Inside a kindergarten classroom with Augustana students

## Pennies are the Bear Minimum

Happy Friday to our loyal blog readers! Today I will continue with a similar blog to Laura’s and Sara’s. We did not work with our individual “regulars” for the whole time today. What we did was help students understand the concept between numbers and “cents.” The goal was to have kindergarteners comprehend that pennies were a form of money and therefore must be called 5 cents, rather than just 5. The kindergarteners I worked with caught on to this concept right away. However, today I unfortunately did not work with my good friend Benny so we don’t know if he would have understood the concept or not. We will work on that next week, here we come 16 cents!

All the students I worked with were able to put the penny jars in order from least to greatest. I worked with 3 or 4 groups. They all knew that 1 needed to be first and 12 needed to be last (the jars only went up to 12). Some needed more prompting than others, but they all understood how to put the numbers in order. Once I found that this activity was too easy for most of my students I went on to another realm of math. This is a realm I have never liked, but students need to learn good old ESTIMATION! What fun! Anyway I put down large piles of pennies and asked my students to look at the piles without counting. I asked them if they thought there were more than 10 pennies. Most could tell me that there were more than 10. Then I asked how many they thought were in the pile. Of course most of them said 11 since they knew there were more than 10. I would have them count out the pile to see if they were correct or not. Then I would take some pennies away and ask how many they thought were in the pile now.

Some understood that their new guess must be less than how many they just counted. Other groups did not catch on to this idea until I prompted them. That is something I will work on with students in the future. That can go along with the idea of more or less which we want the students to learn. Overall, all the groups I worked with estimated fairly well, especially since this idea of estimation is fairly new to them. Once I had finished all the penny jar fun we had a new activity to help the class with. Each child, throughout the week, had brought in a stuffed bear. The lesson consisted of measuring their bear with links (little toys that link together) and then charting where their bear falls in the lineup.

The kindergarten teacher, Mrs. Nel (name changed for confidentiality) asked the students to measure their bears with the links. She then asked the student’s who thought they had the shortest bears to stand up. We took these students over to the windowsill to place their bears in the proper places from shortest to tallest. Then the students with the largest bears came to place their animals on the windowsill. The students will the medium sized bears came over to put their stuffed animals somewhere in the middle. All students were able to see the array of bear sizes. The activity did become a little rowdy, but Mrs. Nel had good control over the class. It was interesting to see that most bears measured ten links. I am sure that is one of the requirements for the factories that create stuffed bears…Anyway I was pleased with the students measuring abilities and understanding of bigger or smaller. Nevertheless, it did become a little difficult because many of the bears appeared to be the same size.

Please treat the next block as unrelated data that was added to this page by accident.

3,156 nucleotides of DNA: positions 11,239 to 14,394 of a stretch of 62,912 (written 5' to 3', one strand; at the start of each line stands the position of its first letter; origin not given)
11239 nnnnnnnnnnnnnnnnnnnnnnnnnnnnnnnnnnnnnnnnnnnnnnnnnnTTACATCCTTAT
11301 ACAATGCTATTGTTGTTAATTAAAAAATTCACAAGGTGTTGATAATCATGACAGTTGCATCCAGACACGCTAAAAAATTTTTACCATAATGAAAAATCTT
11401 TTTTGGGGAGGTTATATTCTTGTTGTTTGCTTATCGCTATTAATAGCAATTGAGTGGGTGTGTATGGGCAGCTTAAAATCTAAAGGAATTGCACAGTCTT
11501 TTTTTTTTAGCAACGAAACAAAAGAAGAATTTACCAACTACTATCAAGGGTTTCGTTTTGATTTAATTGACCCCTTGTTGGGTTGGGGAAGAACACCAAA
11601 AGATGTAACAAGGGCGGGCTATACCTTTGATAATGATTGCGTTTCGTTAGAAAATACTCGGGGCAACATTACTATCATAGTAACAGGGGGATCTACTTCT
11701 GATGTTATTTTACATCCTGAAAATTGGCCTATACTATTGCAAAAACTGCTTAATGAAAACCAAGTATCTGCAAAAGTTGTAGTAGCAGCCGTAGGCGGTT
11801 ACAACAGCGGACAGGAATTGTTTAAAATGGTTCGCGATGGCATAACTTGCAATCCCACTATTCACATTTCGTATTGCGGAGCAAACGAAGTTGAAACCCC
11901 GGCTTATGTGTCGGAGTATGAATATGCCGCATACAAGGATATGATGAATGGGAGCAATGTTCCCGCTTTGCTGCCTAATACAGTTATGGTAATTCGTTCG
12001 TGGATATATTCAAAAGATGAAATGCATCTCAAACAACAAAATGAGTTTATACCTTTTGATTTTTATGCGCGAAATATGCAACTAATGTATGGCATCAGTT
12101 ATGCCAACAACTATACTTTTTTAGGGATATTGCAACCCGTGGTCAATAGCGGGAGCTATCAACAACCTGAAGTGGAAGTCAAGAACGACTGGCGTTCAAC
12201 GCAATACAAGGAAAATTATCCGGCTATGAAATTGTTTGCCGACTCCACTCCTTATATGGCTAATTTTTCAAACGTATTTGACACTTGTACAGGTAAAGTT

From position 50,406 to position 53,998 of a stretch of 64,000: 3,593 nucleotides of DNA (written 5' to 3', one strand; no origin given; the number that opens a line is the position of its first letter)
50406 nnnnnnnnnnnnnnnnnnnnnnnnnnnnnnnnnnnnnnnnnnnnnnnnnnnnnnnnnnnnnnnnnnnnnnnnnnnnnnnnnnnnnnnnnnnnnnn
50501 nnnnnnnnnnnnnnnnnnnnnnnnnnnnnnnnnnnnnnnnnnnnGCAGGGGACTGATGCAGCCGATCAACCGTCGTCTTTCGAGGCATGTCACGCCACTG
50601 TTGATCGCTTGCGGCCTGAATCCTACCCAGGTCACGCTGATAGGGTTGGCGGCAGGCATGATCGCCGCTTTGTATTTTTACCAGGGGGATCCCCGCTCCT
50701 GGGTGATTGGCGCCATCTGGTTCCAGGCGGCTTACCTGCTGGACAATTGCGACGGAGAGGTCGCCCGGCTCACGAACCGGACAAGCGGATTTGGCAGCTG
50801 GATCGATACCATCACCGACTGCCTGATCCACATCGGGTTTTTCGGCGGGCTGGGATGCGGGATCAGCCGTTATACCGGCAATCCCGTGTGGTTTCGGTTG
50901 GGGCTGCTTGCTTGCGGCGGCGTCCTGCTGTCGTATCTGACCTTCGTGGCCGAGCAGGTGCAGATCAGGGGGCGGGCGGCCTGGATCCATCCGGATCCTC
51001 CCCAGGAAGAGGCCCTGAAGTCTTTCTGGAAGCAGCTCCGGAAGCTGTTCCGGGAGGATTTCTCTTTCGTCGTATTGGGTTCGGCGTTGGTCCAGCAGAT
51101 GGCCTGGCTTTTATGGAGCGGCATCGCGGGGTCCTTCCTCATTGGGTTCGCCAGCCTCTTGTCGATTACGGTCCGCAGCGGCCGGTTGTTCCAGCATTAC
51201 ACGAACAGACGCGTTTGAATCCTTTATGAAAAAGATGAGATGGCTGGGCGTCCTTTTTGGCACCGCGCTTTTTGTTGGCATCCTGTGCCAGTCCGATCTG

These experiences with the kindergarteners are what I look forward to every day. Seeing them is the first part of my morning routine so I always begin the day on a good note. Sometimes things can become a little hectic, but knowing that we are making a difference makes everything worth it. Through these incidents in the school I have realized that teaching is where my heart is supposed to be. I want to thank everyone for reading and Augustana College for providing me with these wonderful opportunities to explore my future career.

### One Response to “Pennies are the Bear Minimum”

1. All of these daily lessons help to understand how five and six-year-olds learn! When you see them grasping the concept you have taught, it’s thrilling!

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